Cisco Blogs

Cisco Blog > Data Center

Cisco Unified Computing System in Production

Our ConC TechMinute celebrity, Sidney Morgan discusses the deployment of Cisco UCS in our production environment and how it has improved power efficiency in our Richardson data center. You can also listen to Sidney discuss how we are integrating the UCS into our existing storage environment.

Read More »

Chuck Hollis, EMC VP of Global Marketing and CTO, on FCoE, Virtualization and Cloud Computing

Cisco will be present at EMC World 2009 and on the web at “Live at EMC World” Bill Marozas ,Cisco Director Storage Networking, took this opportunity to ask Chuck Hollis, Vice -President Global Marketing, and well known EMC blogger tough questions “Chuck Hollis here from EMC. I was asked to “guest blog” for Cisco on a few topics that I found interesting. image I hope you find the questions (and answers!) thought provoking! Q: What is your view of the evolution of the Storage Networking industry? In particular, how do you see the use of transfer protocols evolving in the data center? I think we’re all pretty agreed on the end state of storage networking: Ethernet wins – period. It won’t happen overnight, but the outcome is inevitable, if you think about it. The more interesting questions revolve around the “how” and the “when” of this transition, rather than the final outcome. Right now, enterprise data centers are intrigued about the potential of converged Ethernet data center fabrics for their next generation architectures, and in many cases are building it into their long term plans. As a result, I think you’ll see a healthy co-existence of FC and FCoE for many years – traditional storage networking infrastructure working alongside newer converged Ethernet infrastructure using the same switches, management tools, etc. Very few customers would ever consider a rip-and-replace approach. A related debate is “what storage protocols will we see on this converged wire?”. For us at EMC, this really isn’t a religious debate, and more a case of customer preference driven by specific use cases.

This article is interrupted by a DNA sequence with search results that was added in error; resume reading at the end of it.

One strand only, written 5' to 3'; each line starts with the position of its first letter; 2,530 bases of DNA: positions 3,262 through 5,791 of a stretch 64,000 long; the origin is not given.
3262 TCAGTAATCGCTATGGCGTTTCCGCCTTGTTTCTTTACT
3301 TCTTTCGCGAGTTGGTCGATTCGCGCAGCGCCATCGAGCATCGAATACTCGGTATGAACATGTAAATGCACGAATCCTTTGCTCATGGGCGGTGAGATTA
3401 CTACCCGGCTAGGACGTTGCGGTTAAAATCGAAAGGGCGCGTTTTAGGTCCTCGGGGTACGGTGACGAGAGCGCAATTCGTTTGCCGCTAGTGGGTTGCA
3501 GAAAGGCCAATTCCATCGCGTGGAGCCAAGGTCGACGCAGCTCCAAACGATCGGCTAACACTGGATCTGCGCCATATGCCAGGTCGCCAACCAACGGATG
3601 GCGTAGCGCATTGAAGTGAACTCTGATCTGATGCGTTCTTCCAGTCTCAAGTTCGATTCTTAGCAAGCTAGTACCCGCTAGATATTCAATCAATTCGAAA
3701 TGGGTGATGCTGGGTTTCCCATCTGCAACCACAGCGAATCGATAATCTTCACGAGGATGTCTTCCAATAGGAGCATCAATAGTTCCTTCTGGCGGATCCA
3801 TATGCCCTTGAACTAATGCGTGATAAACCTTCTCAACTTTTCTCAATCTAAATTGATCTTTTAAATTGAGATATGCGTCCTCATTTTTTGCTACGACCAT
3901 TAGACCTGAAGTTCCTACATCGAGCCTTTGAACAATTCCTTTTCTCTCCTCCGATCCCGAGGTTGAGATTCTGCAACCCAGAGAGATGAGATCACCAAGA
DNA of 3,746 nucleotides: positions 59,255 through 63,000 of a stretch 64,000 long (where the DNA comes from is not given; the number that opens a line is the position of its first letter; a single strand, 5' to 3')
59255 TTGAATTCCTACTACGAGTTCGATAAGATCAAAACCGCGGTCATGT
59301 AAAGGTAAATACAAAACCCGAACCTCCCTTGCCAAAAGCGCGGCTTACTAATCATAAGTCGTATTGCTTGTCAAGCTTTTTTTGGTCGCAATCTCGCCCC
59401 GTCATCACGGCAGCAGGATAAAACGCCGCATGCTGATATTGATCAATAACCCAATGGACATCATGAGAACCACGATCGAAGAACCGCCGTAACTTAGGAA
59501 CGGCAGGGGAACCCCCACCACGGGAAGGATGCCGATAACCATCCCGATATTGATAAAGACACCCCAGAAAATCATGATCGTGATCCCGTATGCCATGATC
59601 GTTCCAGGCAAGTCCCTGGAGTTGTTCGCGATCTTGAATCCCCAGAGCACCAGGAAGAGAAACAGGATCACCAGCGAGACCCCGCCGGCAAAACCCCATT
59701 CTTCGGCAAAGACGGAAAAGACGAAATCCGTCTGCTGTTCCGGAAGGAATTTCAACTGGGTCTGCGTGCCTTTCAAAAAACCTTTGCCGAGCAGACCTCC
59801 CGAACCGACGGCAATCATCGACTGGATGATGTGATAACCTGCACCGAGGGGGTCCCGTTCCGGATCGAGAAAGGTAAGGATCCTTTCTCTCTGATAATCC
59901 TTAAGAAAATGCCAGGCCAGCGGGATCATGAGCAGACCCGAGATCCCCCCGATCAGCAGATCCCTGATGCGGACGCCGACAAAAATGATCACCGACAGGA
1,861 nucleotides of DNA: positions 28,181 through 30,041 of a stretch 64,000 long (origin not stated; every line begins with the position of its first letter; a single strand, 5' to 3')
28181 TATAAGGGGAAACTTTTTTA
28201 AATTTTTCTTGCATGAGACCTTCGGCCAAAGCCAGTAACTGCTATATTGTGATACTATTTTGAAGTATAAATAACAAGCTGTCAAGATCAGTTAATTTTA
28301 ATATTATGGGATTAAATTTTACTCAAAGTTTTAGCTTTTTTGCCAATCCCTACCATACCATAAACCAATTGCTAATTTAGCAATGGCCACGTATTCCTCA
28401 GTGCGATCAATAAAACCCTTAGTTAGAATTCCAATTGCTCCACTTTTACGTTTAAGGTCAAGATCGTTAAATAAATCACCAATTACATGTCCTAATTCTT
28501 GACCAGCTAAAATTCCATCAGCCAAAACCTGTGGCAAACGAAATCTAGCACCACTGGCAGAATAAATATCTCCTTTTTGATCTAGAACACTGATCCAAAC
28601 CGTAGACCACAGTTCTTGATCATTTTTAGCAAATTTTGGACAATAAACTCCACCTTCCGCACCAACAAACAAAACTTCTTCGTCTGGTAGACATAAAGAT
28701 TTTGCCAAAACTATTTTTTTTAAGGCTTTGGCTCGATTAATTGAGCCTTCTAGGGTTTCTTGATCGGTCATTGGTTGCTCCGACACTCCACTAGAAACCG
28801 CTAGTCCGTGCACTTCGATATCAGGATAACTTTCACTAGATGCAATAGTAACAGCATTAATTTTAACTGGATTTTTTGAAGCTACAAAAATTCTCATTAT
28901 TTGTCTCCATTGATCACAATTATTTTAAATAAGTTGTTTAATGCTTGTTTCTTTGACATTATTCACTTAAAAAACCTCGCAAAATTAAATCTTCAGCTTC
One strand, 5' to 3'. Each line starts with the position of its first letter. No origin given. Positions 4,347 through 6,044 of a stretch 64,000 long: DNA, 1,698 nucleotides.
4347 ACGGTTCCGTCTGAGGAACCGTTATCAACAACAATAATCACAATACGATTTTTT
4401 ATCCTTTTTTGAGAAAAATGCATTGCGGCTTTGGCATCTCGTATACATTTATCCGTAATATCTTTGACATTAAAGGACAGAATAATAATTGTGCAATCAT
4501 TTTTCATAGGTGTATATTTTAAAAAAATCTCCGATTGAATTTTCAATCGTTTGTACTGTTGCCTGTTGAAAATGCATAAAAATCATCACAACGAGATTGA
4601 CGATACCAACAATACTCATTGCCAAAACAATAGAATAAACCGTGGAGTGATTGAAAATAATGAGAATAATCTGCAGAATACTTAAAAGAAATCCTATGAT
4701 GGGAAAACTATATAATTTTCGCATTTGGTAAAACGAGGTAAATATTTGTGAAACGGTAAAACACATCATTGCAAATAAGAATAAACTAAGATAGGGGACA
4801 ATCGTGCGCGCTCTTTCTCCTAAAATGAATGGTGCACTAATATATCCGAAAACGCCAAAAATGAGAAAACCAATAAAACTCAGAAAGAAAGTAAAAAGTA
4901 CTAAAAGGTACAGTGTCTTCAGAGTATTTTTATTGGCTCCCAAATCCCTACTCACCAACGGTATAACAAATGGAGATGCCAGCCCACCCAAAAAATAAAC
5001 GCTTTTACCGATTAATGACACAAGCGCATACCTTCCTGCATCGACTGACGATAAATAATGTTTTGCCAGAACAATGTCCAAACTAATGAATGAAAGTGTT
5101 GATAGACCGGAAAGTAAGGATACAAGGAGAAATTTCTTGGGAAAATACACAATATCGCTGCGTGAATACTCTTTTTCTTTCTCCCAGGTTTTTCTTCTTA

Read More »

Switch Architectures and Highways

Since Cisco first introduced the concept of oversubscribed Fibre Channel modules in the storage networking industry with the MDS 9000 Family, there has been quite a bit of confusion between oversubscribed and blocking architectures, often incorrectly using the two terms interchangeably. I’m going to use a simple analogy with the highway (where I spend too much time on, because of my commuting) to try to explain the not-so-obvious difference. Read More »

Architectural Innovation: A Clean Break from Tradition

When the first automobiles were conceived and designed, it was difficult for some people to take a forward-looking view of this innovation. The term “horseless-carriage” was an attempt to describe this new mode of transportation from a historical perspective.horseless carriageReady for road trials by September 1893, the vehicle built by Charles and Frank Duryea was the first gasoline powered automobile in America. The brothers had purchased a used horse drawn buggy for $70 and installed a 4 HP (horse-power), single cylinder gasoline engine.Just imagine what automobiles would be today, how they would look and function, if product designers and component engineers stayed with the notion that it’s a carriage – minus the horse? Read More »

The Impact of Virtualization on Wide Area Networks — Part 2

In this posting we’ll move from server virtualization and its potential impact on both WANs and IT organizational structures to desktop virtualization (also known as VDI, or virtualized desktop infrastructure). The emerging set of VDI technologies and solutions has many benefits to offer, many ways to deploy, and even more complexity and interdependency across IT teams than server virtualization. Clearly desktop virtualization adds a new level of complexity to, and new operating models for, IT groups — technology-wise for supporting end users via the network, possible new types of devices used, and a further increased requirement for security. Read More »